New Website

Veritude, a Fidelity Investments company, has a new website entitled “Workforce Insights” which keeps readers abreast of the latest workforce management trends, research and thought leadership. The site provides links to a number of HR-related weblogs, including Benefitsblog.

Model Documents for Health Savings Accounts

The IRS today in a press release announced that it has issued proposed model documents that can be used as trust or custodial agreements for Health Savings Accounts (HSAs). These documents “are being released in proposed form in order to give the public the opportunity to comment on the content before being issued in final form.” The public comment period is 30 days.

The link to the model Health Savings Custodial Account is here [pdf] and the link to the model Health Savings Trust Account is here [pdf] .

IRS Strengthening Its Enforcement Initiatives

IRS enforcement initiatives was the ongoing theme of Tuesday’s meeting in Philadelphia of the Mid-Atlantic Pension Liaison Group, a small group of practitioners and IRS officials who meet regularly to interface regarding current topics of interest in the employee benefits arena. (Posts about other Pension Liaison Group meetings are here and here.) IRS officials who spoke at the meeting were Peter J. Breslin (Senior Program Manager, Examination Programs & Review & Employee Plans Team Audit), Ron Itzkowitz (Employee Plans Agent, Employee Plans Team Audit & Multi-Employer Audit Program) and Mike Sanders (EP Group Manager, Philadelphia, Focus Audit and External Audit Guide). Cathy Jones (the Employee Plans (“EP”) Mid-Atlantic Area Manager) presided.

Peter Breslin and Ron Itzkowitz gave a presentation on the Employee Plans Team Audit Program (“EPTA”). This is the program started by the IRS within the last few years which sends agents out to specifically audit large plans, e.g. 2500+ participants (“Large Plans”). (A previous post here discusses the program.) According to Mr. Breslin and Mr. Itzkowitz, 4,500 qualified plans fall into this Large Plan category. Although Large Plans represent less than 1% of the total 690,000 qualified plans, Large Plans nevertheless affect about 60% of the total qualified plan participants and hold about 70% of the total qualified plan assets. Obviously, that is a major reason why the IRS is focusing its attention on them. (Oddly enough, prior to the IRS’s restructuring, Mr. Breslin noted that the IRS gave Large Plans very little attention.)

Some of the issues EPTA agents focus on: (1) Terminations/partial terminations (potential vesting and distributions issues); (2) Acquisition issues; (3) Deferral Percentage Testing; (4) Compensation issues; (5) Plan documentation; (6) Vesting; (7) Distributions and loans; (8) Assets; and (9) Lack of internal controls.

How are plans identified for audit under EPTA? Apparently, there is a very involved process which the IRS goes through to select plans with “a high degree of potential noncompliance.” The process includes assigning points to plans based on the number of participants and the amount of plan assets and contributions, and then weighting those points based on previous audit history, type of plan, compliance data from an IRS risk assessment program and reviews of whether there are issues affecting termination, merger or funding. This information is then reviewed by a case-selection committee which chooses which plans will be audited.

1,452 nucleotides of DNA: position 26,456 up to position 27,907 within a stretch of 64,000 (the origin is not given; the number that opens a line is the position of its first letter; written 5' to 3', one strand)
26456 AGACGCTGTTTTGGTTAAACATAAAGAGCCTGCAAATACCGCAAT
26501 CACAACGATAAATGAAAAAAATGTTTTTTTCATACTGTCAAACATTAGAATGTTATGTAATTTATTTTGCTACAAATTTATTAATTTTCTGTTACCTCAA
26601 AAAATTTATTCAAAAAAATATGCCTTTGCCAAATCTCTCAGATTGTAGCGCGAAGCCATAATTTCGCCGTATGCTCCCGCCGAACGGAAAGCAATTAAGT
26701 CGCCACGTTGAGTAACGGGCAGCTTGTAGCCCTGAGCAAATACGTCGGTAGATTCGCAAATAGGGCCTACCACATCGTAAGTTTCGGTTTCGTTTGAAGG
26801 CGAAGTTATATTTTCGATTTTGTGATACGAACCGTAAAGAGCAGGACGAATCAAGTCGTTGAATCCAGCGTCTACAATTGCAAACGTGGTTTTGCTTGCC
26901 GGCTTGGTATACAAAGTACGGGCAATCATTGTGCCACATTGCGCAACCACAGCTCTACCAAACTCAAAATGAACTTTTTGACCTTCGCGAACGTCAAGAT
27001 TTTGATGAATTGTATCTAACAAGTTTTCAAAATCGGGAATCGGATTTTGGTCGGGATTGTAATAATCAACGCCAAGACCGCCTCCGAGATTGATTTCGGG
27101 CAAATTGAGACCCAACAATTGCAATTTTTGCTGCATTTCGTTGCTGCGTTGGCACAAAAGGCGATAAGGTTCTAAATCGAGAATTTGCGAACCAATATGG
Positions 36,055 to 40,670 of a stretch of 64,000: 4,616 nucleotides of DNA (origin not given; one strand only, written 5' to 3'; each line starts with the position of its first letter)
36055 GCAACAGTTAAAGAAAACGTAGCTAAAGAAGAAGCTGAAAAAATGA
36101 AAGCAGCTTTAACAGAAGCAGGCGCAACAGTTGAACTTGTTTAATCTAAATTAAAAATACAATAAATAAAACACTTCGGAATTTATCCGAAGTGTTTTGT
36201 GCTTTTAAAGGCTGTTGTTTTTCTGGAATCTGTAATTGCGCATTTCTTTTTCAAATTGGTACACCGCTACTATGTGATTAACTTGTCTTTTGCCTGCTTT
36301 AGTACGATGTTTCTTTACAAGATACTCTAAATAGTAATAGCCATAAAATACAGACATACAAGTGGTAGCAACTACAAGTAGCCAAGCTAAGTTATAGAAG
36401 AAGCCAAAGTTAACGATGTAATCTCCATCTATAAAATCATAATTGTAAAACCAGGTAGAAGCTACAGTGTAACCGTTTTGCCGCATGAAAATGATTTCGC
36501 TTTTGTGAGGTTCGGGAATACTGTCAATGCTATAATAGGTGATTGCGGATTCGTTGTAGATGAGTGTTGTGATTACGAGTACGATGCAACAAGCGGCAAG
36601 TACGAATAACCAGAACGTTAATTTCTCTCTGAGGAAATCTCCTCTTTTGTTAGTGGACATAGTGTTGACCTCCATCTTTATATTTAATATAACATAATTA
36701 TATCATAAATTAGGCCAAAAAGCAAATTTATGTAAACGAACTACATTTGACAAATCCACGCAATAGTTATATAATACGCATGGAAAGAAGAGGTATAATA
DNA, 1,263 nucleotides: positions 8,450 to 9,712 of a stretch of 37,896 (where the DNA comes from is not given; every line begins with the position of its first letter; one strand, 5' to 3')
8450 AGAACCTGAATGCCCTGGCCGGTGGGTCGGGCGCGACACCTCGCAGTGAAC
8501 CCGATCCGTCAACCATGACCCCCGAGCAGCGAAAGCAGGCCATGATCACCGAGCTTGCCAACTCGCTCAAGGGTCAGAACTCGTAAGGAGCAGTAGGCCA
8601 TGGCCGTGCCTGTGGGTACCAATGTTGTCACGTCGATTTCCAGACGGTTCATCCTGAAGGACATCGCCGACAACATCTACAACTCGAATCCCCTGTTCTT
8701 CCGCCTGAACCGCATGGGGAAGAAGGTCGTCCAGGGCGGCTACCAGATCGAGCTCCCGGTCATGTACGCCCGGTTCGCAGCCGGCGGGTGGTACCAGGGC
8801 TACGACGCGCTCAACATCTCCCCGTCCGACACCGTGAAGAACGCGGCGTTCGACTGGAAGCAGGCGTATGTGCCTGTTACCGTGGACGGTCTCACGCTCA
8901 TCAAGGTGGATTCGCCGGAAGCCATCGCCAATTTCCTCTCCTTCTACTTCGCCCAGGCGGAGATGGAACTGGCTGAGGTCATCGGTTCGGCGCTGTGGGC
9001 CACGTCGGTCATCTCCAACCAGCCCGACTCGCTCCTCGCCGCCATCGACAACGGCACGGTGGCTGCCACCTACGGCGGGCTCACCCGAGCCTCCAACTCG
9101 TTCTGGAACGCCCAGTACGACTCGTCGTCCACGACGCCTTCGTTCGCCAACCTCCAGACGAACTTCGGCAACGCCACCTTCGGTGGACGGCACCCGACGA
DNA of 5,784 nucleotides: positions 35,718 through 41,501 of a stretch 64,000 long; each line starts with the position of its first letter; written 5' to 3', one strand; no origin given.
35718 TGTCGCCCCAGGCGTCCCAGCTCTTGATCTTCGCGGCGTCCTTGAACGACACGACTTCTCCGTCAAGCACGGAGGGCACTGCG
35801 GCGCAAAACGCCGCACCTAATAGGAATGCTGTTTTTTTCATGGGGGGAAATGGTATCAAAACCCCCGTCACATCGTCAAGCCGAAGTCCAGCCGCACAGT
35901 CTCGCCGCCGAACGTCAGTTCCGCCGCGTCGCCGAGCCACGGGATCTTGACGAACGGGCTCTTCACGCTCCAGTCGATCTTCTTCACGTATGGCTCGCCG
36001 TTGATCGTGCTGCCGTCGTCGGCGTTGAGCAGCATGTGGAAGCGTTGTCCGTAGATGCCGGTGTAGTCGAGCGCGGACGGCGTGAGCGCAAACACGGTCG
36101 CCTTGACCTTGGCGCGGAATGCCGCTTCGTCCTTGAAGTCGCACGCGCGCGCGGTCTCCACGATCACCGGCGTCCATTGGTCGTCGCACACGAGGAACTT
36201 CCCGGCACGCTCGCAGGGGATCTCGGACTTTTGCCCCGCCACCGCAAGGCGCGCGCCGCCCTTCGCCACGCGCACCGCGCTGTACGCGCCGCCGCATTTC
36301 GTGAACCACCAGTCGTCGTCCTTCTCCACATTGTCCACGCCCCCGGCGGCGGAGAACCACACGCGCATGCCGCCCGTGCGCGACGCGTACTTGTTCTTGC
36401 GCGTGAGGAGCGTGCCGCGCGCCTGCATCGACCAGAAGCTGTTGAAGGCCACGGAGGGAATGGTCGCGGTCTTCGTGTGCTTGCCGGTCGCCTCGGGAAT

On another front, Mike Sanders gave a brief overview of the Focus Audit Program (also discussed in a previous post here). This is also a relatively new IRS audit program which targets specific industries, specific types of plans, and specific issues within those industries and plans (versus a broad scope audit where all aspects of the plan are under review). Here is a rundown of the groups and issues which will be targeted:

(1) Defined Benefit Plans/health care:

  • Internal Revenue Code (“Code”) section 412 – Funding and Code section 404 deductions
  • Eligibility and coverage
  • Distributions under Code section 417(e) (including non-cash distributions and high 25 highly compensated employee restrictions)
  • Plan document issues

(2) Money Purchase Plans/Manufacturing:

  • Code section 412 funding issues
  • Code section 404 deduction issues
  • Nondiscrimination issues
  • Plan document issues

(3) Profit Sharing/Manufacturing:

  • Distributions (Joint and survivor annuity requirements)
  • Code section 404 deduction issues
  • Nondiscrimination issues
  • Plan document issues

(4) Defined Benefit/Construction:

  • Investments (Large/unusual/questionable assets, affectionately referred to by the IRS as “LUQ”)
  • Distributions (Code section 417(e) and joint and survivor annuity requirements)
  • Code section 412 funding issues
  • Plan document issues

(5) 401(k)/Finance and Insurance:

  • Investments (Loans, LUQ)
  • Discrimination (ADP/ACP)
  • Allocations
  • Plan document issues

(6) Profit Sharing/Other services (e.g. finance/insurance/technical fields/health/social services):

  • Investments (loans and LUQ)
  • Allocations
  • Code section 401(a)(4) issues
  • Plan document issues

In all of these industries, the IRS noted that focus audits will examine a different set of issues for plans that have been terminated. Also, agents in all focus audits will examine the plan documents as to whether or not they have been kept up-to-date and compliant with the laws. Mr. Sanders stated that focus audits can be expanded into a full scope audit if problems are discovered, such as plan documents which are noncompliant.

Of great interest to practitioners is the use of “Internal Control Questionnaires” by agents on audits to determine what internal controls employers have put in place to aid them in administering their qualified plans properly. These questionnaires are scheduled to be issued to the general public by late September and will be a useful tool for practitioners in helping their clients to prepare for such audits. In the meantime, practitioners present at the meeting were given a “peak” at the questionnaires which will be utilized in the audit process.

Some additional highlights:

(1) Mr. Breslin noted that overall the IRS is trying to utilize statistics and data so as to identify “problem” plans and make their audit process more focused and effective. In the future, when taxpayers receive an audit letter, the idea is that they will know that the IRS has identified some aspect of the plan (through 5500’s or other data) that could be “suspect.”